There's little better than fresh, ripe fruit eaten out of hand. However, when that's not possible, do the next best thing: freeze your fruit. It's easy to do, economical and a no-brainer way to extend the life of anything sweet and fresh that's sitting on your counter.
Why Should You Freeze Fruit in the First Place?
Sticking your fruit in the freezer does alter the texture of it, but it's the best way to preserve every bit of flavour without the help of any sugar or additives. It's useful if you have a surplus of something, or if you find fruit on a crazy sale. It's also helpful if you don't buy a particular ingredient regularly, but know you'll need it in pinch at some point down the road. Keep frozen berries, apples, cherries or bananas on hand to make desserts; use frozen tropical fruits to flavour smoothies while keeping them cold at the same time. Freeze the juice and zest of citrus to use mid-cooking anytime you need it, whether it's to add acidity to a pan sauce or zest in a cake. Last but not least, for a refreshing treat, fruits such as grapes, melons and bananas taste wonderful eaten straight out of the freezer.
A Step-by-Step Guide to Freeze Any Fruit
Here's a simple method that will allow you to freeze almost any fruit. It's pretty straightforward (although, depending on the fruit's water content and structure, you may want to refer to our notes below). The key things to remember are that moisture and air are the enemy of frozen foods.
- Wash and dry your fruit thoroughly.
- If the fruit has a skin, peel it. Carve away any bruises, gashes or other undesirable spots.
- If your fruit is larger than bite-sized, cut or slice it into uniformly-sized pieces of your chosen size.
- Pat your fruit dry again with a towel or paper towel. Aim to remove as much moisture as possible.
- Transfer fruit to a tray covered with baking paper. Spread fruit into a single layer. Cover with plastic cling wrap; transfer tray to the freezer, and freeze for several hours or up to overnight.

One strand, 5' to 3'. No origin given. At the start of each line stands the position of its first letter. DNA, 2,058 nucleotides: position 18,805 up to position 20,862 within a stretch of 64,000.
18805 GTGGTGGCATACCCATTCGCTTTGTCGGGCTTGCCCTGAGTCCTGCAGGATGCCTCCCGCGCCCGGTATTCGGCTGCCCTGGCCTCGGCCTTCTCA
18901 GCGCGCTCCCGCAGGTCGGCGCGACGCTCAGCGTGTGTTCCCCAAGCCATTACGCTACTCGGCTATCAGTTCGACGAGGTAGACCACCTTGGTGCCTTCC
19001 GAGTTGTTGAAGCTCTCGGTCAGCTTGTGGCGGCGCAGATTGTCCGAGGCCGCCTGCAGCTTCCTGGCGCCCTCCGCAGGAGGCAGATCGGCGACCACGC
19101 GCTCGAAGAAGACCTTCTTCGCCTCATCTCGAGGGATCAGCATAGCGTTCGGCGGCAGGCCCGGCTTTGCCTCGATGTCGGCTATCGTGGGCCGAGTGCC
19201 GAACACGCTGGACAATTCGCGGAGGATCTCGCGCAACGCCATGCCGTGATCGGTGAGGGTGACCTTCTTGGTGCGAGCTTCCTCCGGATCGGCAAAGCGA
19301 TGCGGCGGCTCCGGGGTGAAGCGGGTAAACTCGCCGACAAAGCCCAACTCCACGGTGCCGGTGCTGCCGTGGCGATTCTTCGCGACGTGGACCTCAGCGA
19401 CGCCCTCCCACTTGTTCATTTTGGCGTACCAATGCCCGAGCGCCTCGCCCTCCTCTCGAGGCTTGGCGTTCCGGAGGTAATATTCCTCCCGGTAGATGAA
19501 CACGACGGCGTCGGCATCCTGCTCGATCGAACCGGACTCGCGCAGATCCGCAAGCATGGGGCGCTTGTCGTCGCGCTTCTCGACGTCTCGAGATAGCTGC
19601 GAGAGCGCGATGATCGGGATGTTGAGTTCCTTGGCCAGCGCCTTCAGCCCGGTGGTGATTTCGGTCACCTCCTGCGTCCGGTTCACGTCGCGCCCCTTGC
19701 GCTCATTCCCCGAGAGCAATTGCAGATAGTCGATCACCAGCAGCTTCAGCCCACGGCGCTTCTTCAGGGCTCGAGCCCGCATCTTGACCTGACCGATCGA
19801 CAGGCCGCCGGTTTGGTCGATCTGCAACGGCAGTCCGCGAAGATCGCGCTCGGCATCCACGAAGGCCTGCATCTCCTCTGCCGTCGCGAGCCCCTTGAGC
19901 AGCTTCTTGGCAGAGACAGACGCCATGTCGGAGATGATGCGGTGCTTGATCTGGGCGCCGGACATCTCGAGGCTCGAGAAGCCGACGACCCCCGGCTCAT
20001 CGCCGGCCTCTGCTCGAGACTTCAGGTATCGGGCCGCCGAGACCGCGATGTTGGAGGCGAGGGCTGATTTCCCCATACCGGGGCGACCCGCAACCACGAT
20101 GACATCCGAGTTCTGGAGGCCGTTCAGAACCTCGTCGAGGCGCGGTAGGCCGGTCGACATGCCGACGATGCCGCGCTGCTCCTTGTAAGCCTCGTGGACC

- Remove your tray from freezer. Gently peel fruit off the baking paper, and transfer to labelled freezer bags. Squeeze as much air as you can out of freezer bags before sealing them. Your fruit is ready to go, and will last for 6 to 9 months.
Important Things to Remember for Certain Fruits
Because every fruit is different, there are a few tips for each that will help you freeze it more effectively. Here's what you need to know for:
- Apples: Sweet apples tend to hold their flavour better in the freezer than tart varieties. Peel their skins and slice them before freezing; if you're freezing a large batch and want to prevent browning, then soak the apples in a saltwater solution as you're prepping them.
- Bananas: Peel first, then slice, before freezing.
- Berries: Wash blackberries, blueberries, raspberries or strawberries, stem if necessary, and dry thoroughly before freezing whole. (Strawberries take well to being sliced too.)
- Citrus: The best freezer method for preserving lemons, limes, grapefruit or oranges is to save the zest and the juice separately. Juice the citrus and transfer juice to an ice cube tray to freeze. (You could also freeze in a seal-tight plastic bag and lay it flat to freeze.) You could simply zest citrus directly into a freezer bag, but here's a tip we love, courtesy of Baking Bites: divide citrus zest into single serving portions (such as teaspoons or tablespoons) for convenience.
- Kiwi: Peel first, then slice, before freezing.
- Mangoes: Peel and cut a mango before freezing it.
- Melons: Rockmelon, honeydew and Crenshaw varieties freeze well; watermelon does not due to its very high water content.
- Pineapple: Peel and core pineapple before slicing and cutting, then freeze. If your pineapple is particularly ripe, save the leftover juice and freeze that too.
- Stone fruit: Peel peaches and plums before slicing and freezing. Apricots do not require peeling. Cherries should be pitted before freezing.
Why Not Just Buy Pre-Frozen Fruit?
First, a disclaimer: I buy frozen fruit all the time. I'm an avid smoothie drinker and I love to play around with flavours, so I often buy bags of specific items that aren't seasonally available, like cherries and peaches, to throw into my blended drinks. But I still also freeze my own fruit, because it's the best way to control quality, especially level of ripeness. Case in point: Note the store-bought frozen strawberry, blueberry and blackberry mix I bought on the left, and compare that to the strawberries I froze myself on the right.
Another example: Store-bought, already-frozen pineapple often includes the mouth-irritating core of the the fruit. But when I plop my own frozen pineapple into the blender, I know my smoothie will only have sweet, tender pieces of pineapple in it. The same goes with mango pieces; check out the freshly opened prepackaged version on the left and the home-frozen on the right.
Freezing your own fruit also allows you to control variables like size and cut. And while store-bought frozen fruit often comes with chunks of ice in it, if you thoroughly pat your fruit dry, you won't have to deal with any frost-related dilution.